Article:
In Matthew 28 Jesus points out how disciples are made, through baptism and being taught (passive) all things.  Simple, childlike faith doesn’t seek then to cast aside some of Jesus’ teaching (or usurp the tasks through which disciples are made).  In Acts 2 the recent converts devote themselves to the Apostles teaching.  They did not consider themselves masters and claim such mastery before others.  Neither did they begin the work of hacking the teaching (doctrine) to bits and pieces, claiming some of it was less important or even unimportant.  They submitted to it, there was a hunger which came from simple, childlike faith in Jesus.

We would do well as Lutherans to put our children before us and learn about the faith which Jesus commends.

Luther offers many a word on this wilful ignorance which pretends Christian maturity in the prefaces to the Small and Large Catechisms.  Consider his words:

But those who are unwilling to learn the catechism should be told that they deny Christ and are not Christians. They should not be admitted to the Sacrament, accepted as sponsors at Baptism, or practice any part of Christian freedom. They should simply be turned back to the pope and his officials, indeed, to the devil himself [1 Corinthians 5:5].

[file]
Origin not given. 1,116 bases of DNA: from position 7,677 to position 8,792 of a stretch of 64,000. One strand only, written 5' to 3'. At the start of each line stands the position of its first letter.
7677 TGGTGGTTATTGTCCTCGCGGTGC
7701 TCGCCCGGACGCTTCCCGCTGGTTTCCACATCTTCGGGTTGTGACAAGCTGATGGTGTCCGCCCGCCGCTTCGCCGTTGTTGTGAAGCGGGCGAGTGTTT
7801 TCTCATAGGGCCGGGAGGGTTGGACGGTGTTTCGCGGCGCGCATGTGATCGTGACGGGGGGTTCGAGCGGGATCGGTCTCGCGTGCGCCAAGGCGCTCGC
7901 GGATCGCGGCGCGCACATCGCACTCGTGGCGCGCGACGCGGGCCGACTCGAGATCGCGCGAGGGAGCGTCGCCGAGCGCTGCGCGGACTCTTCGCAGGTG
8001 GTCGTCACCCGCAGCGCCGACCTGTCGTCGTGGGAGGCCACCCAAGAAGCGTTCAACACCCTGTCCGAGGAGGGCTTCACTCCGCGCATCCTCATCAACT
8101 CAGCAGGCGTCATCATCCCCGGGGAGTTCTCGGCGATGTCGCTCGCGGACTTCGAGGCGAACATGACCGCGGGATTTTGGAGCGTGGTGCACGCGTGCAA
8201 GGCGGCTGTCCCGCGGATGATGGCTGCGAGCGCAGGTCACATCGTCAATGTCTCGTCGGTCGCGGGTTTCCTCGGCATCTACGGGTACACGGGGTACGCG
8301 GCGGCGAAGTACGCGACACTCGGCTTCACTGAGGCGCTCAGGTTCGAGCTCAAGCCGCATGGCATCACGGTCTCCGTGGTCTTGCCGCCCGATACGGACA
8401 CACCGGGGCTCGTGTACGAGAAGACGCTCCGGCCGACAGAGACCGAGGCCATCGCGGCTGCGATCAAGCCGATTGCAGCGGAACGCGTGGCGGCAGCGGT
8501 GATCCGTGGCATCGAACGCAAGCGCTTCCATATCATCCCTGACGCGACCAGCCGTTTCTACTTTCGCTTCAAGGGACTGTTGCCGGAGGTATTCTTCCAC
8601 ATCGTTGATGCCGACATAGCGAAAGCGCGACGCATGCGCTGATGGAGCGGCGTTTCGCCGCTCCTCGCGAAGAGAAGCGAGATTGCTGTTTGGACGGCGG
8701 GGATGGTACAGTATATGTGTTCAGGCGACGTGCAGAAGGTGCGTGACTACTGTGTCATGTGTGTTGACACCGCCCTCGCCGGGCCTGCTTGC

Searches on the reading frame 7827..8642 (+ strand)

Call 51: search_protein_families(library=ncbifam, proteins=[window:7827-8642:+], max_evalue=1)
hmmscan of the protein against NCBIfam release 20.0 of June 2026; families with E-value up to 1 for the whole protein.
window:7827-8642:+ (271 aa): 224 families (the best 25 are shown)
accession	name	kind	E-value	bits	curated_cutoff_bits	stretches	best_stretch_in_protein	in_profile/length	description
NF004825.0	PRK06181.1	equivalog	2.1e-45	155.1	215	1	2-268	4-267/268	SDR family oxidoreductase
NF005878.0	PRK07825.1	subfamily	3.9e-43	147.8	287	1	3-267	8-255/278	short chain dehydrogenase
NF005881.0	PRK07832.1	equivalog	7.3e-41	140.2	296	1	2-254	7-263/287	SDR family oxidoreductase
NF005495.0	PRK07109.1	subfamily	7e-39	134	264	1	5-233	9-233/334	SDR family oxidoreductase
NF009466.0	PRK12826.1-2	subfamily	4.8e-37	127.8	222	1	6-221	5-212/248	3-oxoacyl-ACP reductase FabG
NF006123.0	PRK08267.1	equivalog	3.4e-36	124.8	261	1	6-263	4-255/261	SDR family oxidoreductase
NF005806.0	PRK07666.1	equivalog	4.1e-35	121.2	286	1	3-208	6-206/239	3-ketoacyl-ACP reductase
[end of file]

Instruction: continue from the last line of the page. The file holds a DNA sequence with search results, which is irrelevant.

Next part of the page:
Pastors, we would do well as to redouble our efforts to teach His Word and offer more opportunities for our people.  Luther again from the Small Catechism preface:

Therefore, I beg you all for God’s sake, my dear sirs and brethren, who are pastors or preachers, to devote yourselves heartily to your office [1 Timothy 4:13]. Have pity on the people who are entrusted to you [Acts 20:28] and help us teach the catechism to the people, and especially to the young. And let those of you who cannot do better take these tables and forms and impress them, word for word, on the people [Deuteronomy 6:7]

Finally, a great quote from the Large Catechism: